Pa. House and Senate fight to keep sexual harassment records secret

HARRISBURG, Pa. (WHTM) – The sexual harassment stories keep breaking. Reporters keep digging. But at the state Capitol, journalists will eventually hit a rock.

Eleven staffers and eight lawmakers say that system is by design. They called ABC27 after reports of misconduct surfaced, saying a culture of confusion and secrecy at the Capitol discourages people from reporting sexual harassment.

ABC27 filed right to know requests for harassment policies. There’s one for House Republicans, one for House Democrats, and one that applies to both parties in the Senate. Each policy defines harassment and discrimination differently. For example, the policy for House Republicans prohibits anyone from discriminating against a person’s veteran status but makes no mention of gender identity. The House Democrats mention gender identity but not veteran status.

The policies allow House Republicans, House Democrats, and the Senate to conduct investigations in different ways and require people claiming harassment to report to different places. House Republicans and both parties in the Senate give party leaders the power to dismiss complaints and determine the scope of investigations into fellow lawmakers. The policy for House Democrats does not specify who controls the investigation.

“Well, then obviously you’ve got a system that is set up to protect members of the legislature and not to actually create justice for employees,” state Rep. Leanne Krueger-Braneky (D-Delaware) said.

Kruger-Braneky introduced legislation that would, in part, set up an independent commission to investigate harassment complaints at the Capitol. She says lawmakers need to get their own house in order.

“I had a now-retired state senator stumble onto the House floor during my first term,” Krueger-Braneky said. “And he looked at me … and he said, ‘back in the good ol’ days, we didn’t have to be nice to the secretaries.’ That’s been the culture at the Capitol. That’s what we’re up against.”

Krueger Braneky says she, as a lawmaker, has had a hard time getting basic information about harassment.

So have journalists.

The chief clerks for the House and Senate denied ABC27’s right to know requests for sexual harassment training documents, records about lawsuits, and records showing the number of harassment complaints reported. They pointed to the section of Pennsylvania’s Right to Know Law in which lawmakers carved out their own rules that allow them to withhold more records than other government entities.

Unlike those other government entities, the House and Senate also handle their own appeals instead of sending them to the neutral Office of Open Records that handles other disputes about public records.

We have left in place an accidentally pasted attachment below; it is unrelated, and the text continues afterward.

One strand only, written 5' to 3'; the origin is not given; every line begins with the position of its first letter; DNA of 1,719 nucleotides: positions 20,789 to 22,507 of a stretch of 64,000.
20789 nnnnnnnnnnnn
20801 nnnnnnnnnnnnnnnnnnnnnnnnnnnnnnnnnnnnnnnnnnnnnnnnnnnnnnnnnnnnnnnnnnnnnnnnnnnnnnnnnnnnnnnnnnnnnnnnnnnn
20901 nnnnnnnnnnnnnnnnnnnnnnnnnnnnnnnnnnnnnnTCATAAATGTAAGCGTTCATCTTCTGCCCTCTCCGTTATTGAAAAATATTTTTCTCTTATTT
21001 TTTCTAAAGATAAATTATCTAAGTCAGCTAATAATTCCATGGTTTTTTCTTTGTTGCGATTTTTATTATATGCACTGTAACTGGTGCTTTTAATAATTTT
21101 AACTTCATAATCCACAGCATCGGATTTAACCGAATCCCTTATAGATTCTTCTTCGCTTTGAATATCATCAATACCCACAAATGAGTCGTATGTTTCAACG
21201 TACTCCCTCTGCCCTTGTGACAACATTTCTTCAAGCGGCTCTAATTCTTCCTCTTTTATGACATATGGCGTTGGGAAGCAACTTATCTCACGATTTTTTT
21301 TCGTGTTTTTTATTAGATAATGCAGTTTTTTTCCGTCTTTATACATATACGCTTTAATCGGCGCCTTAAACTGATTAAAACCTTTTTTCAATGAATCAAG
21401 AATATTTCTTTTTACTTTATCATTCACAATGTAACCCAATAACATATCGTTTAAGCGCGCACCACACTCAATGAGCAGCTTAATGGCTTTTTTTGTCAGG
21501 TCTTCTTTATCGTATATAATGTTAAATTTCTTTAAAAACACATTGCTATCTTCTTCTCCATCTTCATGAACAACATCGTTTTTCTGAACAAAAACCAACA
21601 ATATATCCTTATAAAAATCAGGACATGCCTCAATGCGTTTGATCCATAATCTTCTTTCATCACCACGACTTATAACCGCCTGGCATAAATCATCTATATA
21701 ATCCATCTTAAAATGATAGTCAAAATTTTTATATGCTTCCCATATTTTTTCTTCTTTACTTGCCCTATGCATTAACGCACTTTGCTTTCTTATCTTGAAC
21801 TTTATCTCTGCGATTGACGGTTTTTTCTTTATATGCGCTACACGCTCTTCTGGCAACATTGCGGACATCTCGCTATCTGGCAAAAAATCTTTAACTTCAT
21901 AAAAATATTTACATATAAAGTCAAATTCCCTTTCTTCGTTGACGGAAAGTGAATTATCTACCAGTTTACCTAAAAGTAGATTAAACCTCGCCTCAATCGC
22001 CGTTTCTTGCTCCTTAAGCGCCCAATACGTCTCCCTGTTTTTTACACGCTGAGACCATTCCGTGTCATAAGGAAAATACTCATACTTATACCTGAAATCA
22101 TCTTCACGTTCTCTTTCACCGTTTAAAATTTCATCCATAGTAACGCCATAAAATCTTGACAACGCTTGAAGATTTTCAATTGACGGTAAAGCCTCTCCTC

The House denied ABC27’s appeal. The appeal in the Senate is pending.

ABC27 called Republican House Leader Dave Reed, Democratic House Leader Frank Dermody, Republican Senate Leader Jake Corman, Democratic Senate Leader Jay Costa, and Republican Senate President Pro Tempore Joe Scarnati.

Dermody’s and Costa’s offices declined interviews. Reed’s, Corman’s, and Scarnati’s offices stopped returning calls. ABC27 showed up at their recent news conferences at the Capitol to get answers.

“What we try to do is bring in an independent body to review it,” Corman said, responding to a question about why the system gives party leadership power in sexual harassment investigations. “It’s not something that us as the senators do. We hire outside individuals to come in, experts in the field to hear the complaint, to do a full investigation and report back to myself and Senator Scarnati and Senator Costa.”

“We’ve already met with the House Democratic Caucus,” Reed said. “We’ve talked to the Senate … about potentially looking at some uniform policies where everyone’s on the same page and bringing those policies into the 21st century.”

“To be honest, any type of harassment, no matter what it’s based upon, is not acceptable, plain and simple,” Reed added. “You know, it shouldn’t matter what is specifically in one policy or the other. It should be a blanket. If you’re being harassed for any reason in the workplace, it’s just not acceptable.”

When ABC27 asked why right to know requests are being denied, Corman said, “You’d have to talk to Senator Scarnati about that.”

Scarnati walked away when ABC27 tried to ask him about sexual harassment.

“I’m not specifically sure which records you’re referencing,” Costa said when asked about the right to know denials. “So until I have the opportunity to go back and see the request that was made, I think as much as possible we should have records be open, provided they provide and conform to the Open Records law.”

When pressed about ABC27’s request for the number of sexual harassment complaints, Costa said, ” I think that’s an appropriate request.”

Costa’s office followed up with the following statement:

“Having reviewed your appeal and subsequent denial, your first three requests fall wholly under the auspices of the Chief Clerk’s office. Complaints and training are processed and coordinated by that office alone. As to your fourth request, I can confirm that no lawsuits regarding sexual harassment were filed against the Senate Democratic Caucus nor has our caucus entered into a financial settlement with an employee who complained of sexual harassment.”

A spokesperson for Dermody passed on an interview, saying there is “nothing to add.”

Women at the Capitol, on the other hand, have plenty to say.

“We’re up against a culture where there are no women in any of the senior leadership positions in any of the caucuses,” Krueger-Braneky said. “Where we have budget negotiations and there’s no women at the table. And so there is a culture that we need to change and that’s one of the things I’m seeking to do.”

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